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Old 10-03-2016, 02:32 AM
 
34,389 posts, read 41,490,319 times
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You need to remain socially active,join a gymn,join the YMCA, go to a pool several times a week,talk to the people.

 
Old 10-03-2016, 05:42 AM
 
6,256 posts, read 4,737,090 times
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Quote:
Originally Posted by thenwhatareyou View Post
........ I'm scared to death that I may die living the mundane.

It's not easy to say, move somewhere exciting, a big city, when you are all alone.

........

Yes it is. There are over 55 communities everywhere. The key term is community. Find a place where the residents are active and have a lot of things to do. It especially helps if you have some things in mind that you really want to do, learn and accomplish. In most communities you will find people who travel together, go to concerts or events together, etc, etc. City Data is a great place to explore the opportunities. Just go to the forums for the geographical areas and start asking some questions.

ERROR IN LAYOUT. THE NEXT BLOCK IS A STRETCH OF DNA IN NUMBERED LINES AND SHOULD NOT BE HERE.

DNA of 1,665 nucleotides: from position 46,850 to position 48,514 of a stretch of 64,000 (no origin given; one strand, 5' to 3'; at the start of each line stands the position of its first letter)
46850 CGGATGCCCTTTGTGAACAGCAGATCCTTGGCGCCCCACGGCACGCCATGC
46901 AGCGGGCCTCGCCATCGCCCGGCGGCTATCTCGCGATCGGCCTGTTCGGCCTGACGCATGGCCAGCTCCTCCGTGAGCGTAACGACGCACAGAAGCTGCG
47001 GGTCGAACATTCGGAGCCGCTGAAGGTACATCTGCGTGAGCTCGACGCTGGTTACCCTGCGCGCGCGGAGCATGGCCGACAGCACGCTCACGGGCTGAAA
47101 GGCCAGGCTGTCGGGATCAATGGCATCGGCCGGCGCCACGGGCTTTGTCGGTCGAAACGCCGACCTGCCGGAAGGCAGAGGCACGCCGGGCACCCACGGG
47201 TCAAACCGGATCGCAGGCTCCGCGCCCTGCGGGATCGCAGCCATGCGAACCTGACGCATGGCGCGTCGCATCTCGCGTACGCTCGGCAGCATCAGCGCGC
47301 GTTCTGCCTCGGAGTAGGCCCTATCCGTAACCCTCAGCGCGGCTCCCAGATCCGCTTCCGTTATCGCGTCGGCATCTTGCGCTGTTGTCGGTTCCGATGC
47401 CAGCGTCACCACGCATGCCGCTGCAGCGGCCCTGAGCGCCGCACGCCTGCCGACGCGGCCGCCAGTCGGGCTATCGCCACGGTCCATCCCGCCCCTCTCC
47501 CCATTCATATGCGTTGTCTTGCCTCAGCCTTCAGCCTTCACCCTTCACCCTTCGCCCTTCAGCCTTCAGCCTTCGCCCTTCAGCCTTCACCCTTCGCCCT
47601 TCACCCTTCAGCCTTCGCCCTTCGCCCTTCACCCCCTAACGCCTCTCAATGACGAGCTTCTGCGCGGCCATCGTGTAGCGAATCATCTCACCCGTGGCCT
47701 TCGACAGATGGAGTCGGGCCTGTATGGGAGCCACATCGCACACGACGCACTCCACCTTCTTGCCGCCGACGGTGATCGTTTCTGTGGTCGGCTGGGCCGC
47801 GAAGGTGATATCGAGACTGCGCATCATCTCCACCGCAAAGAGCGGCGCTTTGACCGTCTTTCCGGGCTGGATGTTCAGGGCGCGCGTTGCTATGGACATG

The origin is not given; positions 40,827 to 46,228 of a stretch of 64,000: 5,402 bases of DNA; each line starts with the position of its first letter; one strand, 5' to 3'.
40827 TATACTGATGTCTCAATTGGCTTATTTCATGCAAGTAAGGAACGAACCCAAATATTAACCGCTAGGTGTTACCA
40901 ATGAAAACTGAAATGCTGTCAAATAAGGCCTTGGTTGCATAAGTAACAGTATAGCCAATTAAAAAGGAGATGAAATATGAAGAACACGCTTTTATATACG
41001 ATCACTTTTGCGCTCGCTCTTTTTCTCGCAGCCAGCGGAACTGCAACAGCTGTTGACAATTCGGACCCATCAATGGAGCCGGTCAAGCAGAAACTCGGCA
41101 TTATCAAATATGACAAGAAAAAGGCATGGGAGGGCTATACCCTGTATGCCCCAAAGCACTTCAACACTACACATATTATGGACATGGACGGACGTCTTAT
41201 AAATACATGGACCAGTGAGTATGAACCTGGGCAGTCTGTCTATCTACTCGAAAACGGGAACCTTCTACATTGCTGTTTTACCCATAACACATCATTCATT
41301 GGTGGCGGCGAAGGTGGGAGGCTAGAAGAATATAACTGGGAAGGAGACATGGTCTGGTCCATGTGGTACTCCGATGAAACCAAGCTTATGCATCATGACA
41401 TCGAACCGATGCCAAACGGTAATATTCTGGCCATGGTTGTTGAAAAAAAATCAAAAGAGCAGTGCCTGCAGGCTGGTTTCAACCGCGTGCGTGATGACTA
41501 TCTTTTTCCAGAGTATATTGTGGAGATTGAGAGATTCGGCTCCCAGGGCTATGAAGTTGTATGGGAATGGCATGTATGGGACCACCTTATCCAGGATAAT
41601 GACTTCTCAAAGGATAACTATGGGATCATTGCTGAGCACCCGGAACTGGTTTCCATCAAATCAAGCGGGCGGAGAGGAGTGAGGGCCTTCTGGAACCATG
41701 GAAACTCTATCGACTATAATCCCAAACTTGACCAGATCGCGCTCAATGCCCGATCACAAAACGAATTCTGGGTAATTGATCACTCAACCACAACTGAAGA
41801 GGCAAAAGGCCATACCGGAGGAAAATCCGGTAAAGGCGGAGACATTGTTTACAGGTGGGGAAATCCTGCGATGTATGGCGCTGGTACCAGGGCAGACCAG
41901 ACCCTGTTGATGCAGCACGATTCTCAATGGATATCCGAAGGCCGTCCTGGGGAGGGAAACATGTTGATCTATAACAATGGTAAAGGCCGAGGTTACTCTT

Old 10-03-2016, 07:07 AM
 
674 posts, read 839,994 times
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I just came upon this thread and am so happy to see how people really are reaching out to help. I can't imagine being in your shoes. Must be very lonely and I think you need to meet a great girlfriend or two that wants to get out and do things with you, maybe even short trips. Yes, I would've reached out to that woman in the car repair shop. I would have told her the truth, recent widow, lonely, and if she had room in her life for a new acquaintance here's my #. But, that's easier said than done. Great to give advice...would we take our own??!